TikTok Trending Hashtags Mighty Roar Digital Agency

Whereas copying a video’s format or premise on other apps might be frowned upon, on TikTok, it’s encouraged and makes the app more enjoyable. I can’t envision Reels competing without putting or something like this in place as well.

Trending songs are more powerful on TikTok for the same reasons as trending hashtags; however, Reels has copied this slightly better.

TikTok Trending Sounds versus Instagram Reels Music

The Long-Form Video King

Competing with YouTube isn’t new to Instagram. IGTV was introduced in 2018 to help Instagram compete with the Goliath of video platforms, and, well, it hasn’t really.

IGTV has been so disappointing that Instagram even removed the dedicated IGTV button from their main menu (you can still find the videos by visiting profiles directly).

IGTV Icon Removed From Instagram Menu Bar Mighty Roar Digital AgencyYouTube remains the standard for long-form video content creators, with the average upload being 12 minutes long (although they too are now competing with TikTok through their Shorts feature).

YouTube is such a different experience than TikTok and Instagram that it’s hard to compare them, let alone imagine how Instagram will try to compete with both simultaneously.

While TikTok excels at trending, entertaining short videos, some of YouTube’s most popular content types would be hard to imagine coming from Instagram:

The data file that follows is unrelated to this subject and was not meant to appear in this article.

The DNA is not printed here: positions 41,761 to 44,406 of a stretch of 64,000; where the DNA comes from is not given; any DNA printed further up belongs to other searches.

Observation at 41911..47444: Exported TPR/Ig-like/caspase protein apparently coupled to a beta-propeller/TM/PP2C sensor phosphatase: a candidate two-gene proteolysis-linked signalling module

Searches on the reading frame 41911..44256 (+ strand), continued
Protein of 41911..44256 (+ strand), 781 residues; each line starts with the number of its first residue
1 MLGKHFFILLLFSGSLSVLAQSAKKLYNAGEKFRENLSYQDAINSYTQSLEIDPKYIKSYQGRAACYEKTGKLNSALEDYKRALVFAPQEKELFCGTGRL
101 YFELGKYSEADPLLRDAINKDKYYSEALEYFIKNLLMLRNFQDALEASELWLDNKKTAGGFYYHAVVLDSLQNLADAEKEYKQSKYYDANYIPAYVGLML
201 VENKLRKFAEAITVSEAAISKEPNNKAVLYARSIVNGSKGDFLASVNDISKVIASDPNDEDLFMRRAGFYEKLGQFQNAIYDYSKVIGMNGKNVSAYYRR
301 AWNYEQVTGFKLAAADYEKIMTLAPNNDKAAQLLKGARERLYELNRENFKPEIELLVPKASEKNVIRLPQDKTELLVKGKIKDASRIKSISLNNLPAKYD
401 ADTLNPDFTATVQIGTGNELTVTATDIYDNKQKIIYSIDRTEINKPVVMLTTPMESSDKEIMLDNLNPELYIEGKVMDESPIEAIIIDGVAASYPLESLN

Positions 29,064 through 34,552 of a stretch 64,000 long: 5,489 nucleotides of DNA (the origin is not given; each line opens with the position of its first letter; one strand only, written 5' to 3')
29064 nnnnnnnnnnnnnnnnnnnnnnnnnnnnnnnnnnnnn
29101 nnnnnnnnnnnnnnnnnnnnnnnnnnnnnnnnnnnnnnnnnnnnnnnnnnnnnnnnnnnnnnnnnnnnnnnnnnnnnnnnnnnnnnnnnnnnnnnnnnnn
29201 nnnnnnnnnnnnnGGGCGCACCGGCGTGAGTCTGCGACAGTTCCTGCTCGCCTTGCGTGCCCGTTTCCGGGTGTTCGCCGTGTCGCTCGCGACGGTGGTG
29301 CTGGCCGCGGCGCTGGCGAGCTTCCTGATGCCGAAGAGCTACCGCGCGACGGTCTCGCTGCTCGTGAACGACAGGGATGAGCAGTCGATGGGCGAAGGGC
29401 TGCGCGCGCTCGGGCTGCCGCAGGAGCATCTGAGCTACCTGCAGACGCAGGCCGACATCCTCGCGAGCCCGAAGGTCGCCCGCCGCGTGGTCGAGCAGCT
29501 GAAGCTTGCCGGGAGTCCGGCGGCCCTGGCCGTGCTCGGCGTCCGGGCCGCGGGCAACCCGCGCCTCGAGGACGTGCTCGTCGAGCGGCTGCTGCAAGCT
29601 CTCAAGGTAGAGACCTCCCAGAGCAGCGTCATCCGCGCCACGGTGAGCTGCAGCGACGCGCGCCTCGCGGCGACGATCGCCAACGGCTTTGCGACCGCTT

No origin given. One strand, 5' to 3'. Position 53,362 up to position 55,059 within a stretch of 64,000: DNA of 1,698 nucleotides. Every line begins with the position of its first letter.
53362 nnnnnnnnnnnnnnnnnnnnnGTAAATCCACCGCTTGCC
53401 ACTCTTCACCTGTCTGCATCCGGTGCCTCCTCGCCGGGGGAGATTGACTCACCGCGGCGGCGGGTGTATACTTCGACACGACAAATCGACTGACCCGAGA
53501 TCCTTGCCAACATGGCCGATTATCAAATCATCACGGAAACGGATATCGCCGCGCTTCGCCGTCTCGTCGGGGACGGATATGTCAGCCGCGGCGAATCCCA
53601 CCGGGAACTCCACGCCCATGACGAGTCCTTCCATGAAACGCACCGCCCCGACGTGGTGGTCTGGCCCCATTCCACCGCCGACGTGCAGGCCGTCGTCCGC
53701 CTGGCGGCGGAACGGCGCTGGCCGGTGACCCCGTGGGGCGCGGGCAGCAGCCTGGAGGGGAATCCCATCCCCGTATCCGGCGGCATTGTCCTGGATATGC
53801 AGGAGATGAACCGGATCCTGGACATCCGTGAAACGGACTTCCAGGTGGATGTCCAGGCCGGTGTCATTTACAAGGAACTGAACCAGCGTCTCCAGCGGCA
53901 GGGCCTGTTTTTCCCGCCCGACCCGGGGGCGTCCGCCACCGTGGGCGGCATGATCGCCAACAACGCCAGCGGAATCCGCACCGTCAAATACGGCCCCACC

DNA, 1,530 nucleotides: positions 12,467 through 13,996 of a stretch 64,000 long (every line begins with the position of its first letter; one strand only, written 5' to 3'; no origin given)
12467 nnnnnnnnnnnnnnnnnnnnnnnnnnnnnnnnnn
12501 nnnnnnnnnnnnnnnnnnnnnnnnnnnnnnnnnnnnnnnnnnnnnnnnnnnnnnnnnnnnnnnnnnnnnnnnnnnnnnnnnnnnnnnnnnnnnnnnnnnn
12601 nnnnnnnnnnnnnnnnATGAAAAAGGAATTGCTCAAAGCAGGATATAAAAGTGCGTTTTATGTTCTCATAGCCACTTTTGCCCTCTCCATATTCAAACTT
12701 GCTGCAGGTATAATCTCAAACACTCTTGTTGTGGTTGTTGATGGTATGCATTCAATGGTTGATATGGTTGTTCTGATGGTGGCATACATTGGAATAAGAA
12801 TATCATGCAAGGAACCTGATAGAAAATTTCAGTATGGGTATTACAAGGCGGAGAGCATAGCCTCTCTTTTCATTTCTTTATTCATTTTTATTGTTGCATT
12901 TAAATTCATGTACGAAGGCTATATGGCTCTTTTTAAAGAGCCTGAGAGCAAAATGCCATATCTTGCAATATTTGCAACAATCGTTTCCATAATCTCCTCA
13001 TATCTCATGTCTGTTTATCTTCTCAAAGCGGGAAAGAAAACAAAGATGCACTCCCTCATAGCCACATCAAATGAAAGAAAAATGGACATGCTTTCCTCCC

• Commentaries - creators giving their thoughts on a show, topic, or event
  • Product Reviews - unboxing and breakdowns of new products
  • How-Tos - educational videos
  • Vlogs - video blogs
  • Video podcasts
  • Music videos
  • Gaming - often recordings of people playing video games providing commentary as they play or recording walkthroughs of difficult levels or situations. YouTube itself is trying to compete with Twitch by offering live stream gaming videos as well.
    YouTube Gaming Live Streaming Mighty Roar Digital Agency

What makes YouTube great for users is that the content is easily viewable on a range of devices (phone, desktop, TV) and easily discoverable within the platform or via search results, which Instagram is not.

YouTube How To Content How to Tie A Tie Video

For content creators, YouTube is easily monetized through subscriptions and ad revenue. If Instagram plans to enhance IGTV, it will most likely do so through a mix of creator incentives like enhanced monetization through subscriptions and exclusive or premium content, as well as the ability to attract and sustain new viewers and followers.

"Copying Is Faster Than Innovating"

Adopting a competitor’s feature is not new to Facebook, which purchased Instagram to remove it as competition. The same can be said for Boomerang, Stories, and so on.

In fact, they’re pretty shameless when it comes to that sort of thing.

Facebook "Copying Is Faster Than Innovating"

Only time will tell if Facebook/Instagram will have the same success against TikTok and YouTube, but consider Mosseri’s short video a wake-up call for your marketing. If you’re not currently planning how to produce more video content in your marketing now, you’re going to soon be left behind.